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BigBattery opened our new Headquarters in California! |  Located @  21314 Lassen St Chatsworth CA 91311

The Ultimate Checklist for Living Off the Grid


If you’ve had enough of living in the city and are seeking even greater independence, it might be time for you to go off the grid. Moving away, living amongst nature or in a more remote spot can be a godsend, offering solitude, no interruptions, and a true test of your skills as an independent and self-reliant individual. But moving away and off the grid is no easy feat, and preparedness is sometimes literally the only thing standing between life and death. But living off the beaten track doesn’t need to be so bleak. If you go into the process with both eyes open (and a fully stocked place to live), living totally on your own can be a delight. To help you get started, here’s the ultimate checklist for living off the grid.

Find a Place Off the Grid

The first and most obvious thing you’ll have to do is find a piece of land somewhere unconnected with a major (or even minor) city or town, well away from all the amenities.

There’s almost always land to be had somewhere, and you can find it through multitudinous places. Some of these channels include real estate agents, of course, but also auctions, eBay and Craig’s List, and, of course, private sales. Sometimes you can find land for a song, but always ask yourself, what’s the catch? Visit the library and history to see the history of the area and whether a low price might indicate severe drawbacks to living there. Whatever the case, make sure you have full title to the land and everything on it, leaving no loose strings.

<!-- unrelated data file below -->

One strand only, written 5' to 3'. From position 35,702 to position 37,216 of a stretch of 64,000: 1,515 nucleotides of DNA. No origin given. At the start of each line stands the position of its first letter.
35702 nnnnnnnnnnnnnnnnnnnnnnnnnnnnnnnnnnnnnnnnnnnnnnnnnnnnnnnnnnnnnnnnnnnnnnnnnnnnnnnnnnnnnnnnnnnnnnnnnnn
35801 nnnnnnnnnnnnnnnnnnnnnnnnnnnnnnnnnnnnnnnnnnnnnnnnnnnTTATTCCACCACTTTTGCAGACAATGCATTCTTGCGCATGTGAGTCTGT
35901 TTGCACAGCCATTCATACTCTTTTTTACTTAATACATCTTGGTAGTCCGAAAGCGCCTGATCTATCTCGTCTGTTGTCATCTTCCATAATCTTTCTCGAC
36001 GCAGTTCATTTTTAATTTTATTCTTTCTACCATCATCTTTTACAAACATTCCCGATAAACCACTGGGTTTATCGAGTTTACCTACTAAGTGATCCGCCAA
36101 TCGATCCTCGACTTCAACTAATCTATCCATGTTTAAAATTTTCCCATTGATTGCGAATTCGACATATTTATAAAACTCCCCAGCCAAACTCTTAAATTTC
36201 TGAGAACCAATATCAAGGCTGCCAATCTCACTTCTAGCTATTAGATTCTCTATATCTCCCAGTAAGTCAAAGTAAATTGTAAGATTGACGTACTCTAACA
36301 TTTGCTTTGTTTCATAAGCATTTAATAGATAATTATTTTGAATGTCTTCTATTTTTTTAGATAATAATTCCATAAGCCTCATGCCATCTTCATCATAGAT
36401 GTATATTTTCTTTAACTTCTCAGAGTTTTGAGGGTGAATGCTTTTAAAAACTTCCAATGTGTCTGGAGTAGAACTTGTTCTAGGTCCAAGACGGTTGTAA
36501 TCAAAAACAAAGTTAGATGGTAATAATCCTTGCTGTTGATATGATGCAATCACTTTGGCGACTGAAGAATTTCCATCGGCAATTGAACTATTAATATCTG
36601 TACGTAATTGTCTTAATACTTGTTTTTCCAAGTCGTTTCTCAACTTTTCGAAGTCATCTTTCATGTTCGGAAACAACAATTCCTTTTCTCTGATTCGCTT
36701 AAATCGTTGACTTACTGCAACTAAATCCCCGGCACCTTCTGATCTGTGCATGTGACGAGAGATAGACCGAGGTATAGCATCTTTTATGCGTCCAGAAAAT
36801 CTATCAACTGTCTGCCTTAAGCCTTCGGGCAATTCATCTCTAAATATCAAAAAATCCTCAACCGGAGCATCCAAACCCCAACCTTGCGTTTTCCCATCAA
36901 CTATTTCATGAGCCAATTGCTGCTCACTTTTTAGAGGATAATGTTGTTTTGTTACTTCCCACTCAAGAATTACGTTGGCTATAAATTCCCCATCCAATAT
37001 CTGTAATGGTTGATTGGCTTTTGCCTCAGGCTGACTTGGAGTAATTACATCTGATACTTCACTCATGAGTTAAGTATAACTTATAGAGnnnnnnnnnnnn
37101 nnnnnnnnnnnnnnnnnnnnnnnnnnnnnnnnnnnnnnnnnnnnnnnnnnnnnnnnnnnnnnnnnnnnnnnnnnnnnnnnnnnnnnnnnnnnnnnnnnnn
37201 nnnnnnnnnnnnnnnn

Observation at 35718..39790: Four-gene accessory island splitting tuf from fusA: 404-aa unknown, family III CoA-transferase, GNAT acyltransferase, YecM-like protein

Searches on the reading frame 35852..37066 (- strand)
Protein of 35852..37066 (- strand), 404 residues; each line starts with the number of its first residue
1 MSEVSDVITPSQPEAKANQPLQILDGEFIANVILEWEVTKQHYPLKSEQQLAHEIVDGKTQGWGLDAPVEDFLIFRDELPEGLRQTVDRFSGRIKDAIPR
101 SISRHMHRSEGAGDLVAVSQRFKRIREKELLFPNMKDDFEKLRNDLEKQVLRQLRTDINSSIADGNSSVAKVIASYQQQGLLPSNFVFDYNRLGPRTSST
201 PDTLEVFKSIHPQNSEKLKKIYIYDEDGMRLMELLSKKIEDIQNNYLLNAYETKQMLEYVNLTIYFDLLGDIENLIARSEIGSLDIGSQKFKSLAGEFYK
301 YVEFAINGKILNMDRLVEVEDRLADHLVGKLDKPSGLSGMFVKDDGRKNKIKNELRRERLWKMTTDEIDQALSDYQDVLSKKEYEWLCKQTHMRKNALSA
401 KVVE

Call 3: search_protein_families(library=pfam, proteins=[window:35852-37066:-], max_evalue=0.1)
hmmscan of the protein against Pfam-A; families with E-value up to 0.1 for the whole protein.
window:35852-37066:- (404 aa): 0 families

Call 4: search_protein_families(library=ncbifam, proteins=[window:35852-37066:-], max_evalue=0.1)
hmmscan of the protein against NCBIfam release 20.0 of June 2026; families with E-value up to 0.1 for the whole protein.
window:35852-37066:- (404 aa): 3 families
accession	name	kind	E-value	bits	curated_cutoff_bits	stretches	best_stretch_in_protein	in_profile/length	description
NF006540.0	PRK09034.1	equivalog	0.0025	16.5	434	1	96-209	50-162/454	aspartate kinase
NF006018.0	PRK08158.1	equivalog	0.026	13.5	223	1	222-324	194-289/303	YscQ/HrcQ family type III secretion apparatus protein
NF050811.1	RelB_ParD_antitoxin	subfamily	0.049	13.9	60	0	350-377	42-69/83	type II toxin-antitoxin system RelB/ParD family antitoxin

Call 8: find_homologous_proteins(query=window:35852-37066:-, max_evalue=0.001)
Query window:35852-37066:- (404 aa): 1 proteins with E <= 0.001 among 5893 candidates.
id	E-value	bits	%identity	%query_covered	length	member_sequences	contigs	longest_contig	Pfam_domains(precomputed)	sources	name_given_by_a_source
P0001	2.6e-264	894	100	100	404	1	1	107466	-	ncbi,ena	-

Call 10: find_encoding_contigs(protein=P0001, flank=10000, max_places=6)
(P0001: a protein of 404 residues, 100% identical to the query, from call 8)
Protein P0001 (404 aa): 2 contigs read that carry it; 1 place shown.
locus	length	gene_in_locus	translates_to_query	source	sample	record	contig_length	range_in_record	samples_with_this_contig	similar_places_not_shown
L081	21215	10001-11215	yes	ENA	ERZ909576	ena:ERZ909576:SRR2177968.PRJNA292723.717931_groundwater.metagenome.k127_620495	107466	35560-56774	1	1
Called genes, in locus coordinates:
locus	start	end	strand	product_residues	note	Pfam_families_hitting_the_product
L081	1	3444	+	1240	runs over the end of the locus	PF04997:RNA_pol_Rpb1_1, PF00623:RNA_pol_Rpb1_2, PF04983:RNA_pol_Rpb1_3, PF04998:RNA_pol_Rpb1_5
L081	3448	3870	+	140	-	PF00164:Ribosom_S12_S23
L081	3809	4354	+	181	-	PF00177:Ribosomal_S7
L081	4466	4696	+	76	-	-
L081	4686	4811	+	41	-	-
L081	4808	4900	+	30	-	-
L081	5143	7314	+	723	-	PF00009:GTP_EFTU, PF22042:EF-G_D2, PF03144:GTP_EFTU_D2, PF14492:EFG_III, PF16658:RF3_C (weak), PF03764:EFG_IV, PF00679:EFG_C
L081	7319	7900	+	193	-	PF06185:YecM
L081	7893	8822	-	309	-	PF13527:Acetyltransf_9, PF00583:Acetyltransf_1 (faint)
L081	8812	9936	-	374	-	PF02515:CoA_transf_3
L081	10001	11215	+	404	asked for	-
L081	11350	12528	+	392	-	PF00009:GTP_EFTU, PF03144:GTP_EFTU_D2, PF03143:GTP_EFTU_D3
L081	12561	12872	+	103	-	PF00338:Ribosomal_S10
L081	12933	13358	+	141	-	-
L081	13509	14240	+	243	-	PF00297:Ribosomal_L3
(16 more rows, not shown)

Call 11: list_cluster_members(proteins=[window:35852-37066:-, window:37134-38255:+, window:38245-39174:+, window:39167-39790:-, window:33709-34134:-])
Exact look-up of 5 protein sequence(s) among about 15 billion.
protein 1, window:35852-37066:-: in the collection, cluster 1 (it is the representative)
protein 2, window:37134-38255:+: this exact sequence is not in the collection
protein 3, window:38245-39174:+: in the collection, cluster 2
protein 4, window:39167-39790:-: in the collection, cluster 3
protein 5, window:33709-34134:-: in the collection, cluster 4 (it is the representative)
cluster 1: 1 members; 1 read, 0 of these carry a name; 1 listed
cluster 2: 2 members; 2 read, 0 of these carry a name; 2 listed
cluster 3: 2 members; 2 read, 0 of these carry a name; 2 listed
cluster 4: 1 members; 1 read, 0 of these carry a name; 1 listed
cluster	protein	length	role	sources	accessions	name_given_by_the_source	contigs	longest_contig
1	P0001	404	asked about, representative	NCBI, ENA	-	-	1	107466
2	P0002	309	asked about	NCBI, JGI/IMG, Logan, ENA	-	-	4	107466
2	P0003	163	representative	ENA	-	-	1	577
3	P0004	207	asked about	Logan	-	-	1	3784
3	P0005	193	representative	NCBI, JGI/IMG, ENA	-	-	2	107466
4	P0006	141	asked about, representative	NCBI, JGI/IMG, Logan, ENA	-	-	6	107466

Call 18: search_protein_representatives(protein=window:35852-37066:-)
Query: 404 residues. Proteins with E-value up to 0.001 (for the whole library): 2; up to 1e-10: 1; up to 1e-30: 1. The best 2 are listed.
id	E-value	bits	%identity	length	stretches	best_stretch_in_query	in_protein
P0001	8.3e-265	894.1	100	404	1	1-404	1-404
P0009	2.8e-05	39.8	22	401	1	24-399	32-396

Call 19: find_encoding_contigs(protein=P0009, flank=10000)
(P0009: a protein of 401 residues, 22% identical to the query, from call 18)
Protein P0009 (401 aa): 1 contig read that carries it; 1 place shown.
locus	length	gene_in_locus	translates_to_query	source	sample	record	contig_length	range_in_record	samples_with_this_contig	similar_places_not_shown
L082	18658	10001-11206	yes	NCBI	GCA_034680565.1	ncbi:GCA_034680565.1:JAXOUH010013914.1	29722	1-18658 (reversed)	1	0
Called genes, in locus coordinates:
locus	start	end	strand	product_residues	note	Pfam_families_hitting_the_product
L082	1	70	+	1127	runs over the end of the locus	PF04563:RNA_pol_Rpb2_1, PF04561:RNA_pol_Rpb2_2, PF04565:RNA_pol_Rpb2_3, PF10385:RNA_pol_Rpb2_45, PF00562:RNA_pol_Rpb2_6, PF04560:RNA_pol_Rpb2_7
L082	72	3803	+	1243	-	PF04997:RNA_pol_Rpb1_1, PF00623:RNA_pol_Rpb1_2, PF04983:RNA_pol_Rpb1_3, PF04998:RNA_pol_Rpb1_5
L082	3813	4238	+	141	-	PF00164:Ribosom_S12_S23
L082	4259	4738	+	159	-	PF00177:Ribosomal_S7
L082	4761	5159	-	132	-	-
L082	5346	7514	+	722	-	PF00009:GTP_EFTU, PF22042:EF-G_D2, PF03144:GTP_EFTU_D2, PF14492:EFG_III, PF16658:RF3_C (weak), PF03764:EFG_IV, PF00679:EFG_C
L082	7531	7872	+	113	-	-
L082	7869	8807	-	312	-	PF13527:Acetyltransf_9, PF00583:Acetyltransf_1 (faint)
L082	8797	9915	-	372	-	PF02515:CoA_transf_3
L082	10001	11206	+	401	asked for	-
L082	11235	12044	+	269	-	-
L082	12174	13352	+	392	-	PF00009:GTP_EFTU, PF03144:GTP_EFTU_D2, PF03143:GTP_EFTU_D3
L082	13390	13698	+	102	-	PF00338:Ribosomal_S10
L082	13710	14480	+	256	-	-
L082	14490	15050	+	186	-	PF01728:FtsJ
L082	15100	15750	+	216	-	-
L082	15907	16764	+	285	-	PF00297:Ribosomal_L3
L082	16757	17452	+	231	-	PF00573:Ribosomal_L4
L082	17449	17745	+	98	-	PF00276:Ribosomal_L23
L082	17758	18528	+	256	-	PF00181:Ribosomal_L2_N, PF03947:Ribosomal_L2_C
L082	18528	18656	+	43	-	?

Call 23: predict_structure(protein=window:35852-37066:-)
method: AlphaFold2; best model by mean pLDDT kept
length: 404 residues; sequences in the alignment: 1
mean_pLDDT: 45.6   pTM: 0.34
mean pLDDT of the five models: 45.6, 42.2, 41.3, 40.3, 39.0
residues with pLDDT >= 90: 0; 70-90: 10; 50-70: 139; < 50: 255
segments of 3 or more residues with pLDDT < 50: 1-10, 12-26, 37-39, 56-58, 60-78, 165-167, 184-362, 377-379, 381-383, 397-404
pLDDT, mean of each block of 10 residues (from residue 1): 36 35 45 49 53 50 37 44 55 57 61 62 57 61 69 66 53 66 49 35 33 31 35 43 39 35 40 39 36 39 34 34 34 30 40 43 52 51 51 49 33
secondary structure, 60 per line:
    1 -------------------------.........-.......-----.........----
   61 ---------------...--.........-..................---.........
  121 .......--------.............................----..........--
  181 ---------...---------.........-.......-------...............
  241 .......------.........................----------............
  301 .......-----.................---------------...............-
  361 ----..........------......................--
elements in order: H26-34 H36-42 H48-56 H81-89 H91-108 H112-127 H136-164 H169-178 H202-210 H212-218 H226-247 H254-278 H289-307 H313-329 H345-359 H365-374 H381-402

Water, Water, Everywhere?

Not always! Before you buy your land, ensure you have access to a clean water source. Drilling your own well is a classic solution, but doing so can be costly and can be even costlier of you have to drill below the standard 150 feet. Nagural springs are another option, but you can’t become too dependent on these since the weather can make some year dryer than others. Natural bodies of water can provide water, but be sure to check your state’s laws about rights to use the water near your home. Rainwater is another source, but again you’re dependent on the weather, so water is scarce during dry season. It’s better to think of rainwater as supplemental rather than a main source of water. Finally, if you have the means, you can buy and have water delivered and pumped into a holding tank or another reservoir. Just remember that water is a deal breaker—it there’s no water, there’s no living off the plumbing grid. And ensure that your water stays clean by investing in a high-grade water purifier as well. Water inundated with all sorts of unpleasant microbes, chemicals, and impurities is sure to diminish your quality of life, if not your life.

Home Sweet Home

Now that you have your land and water where will you hang your hat, as the saying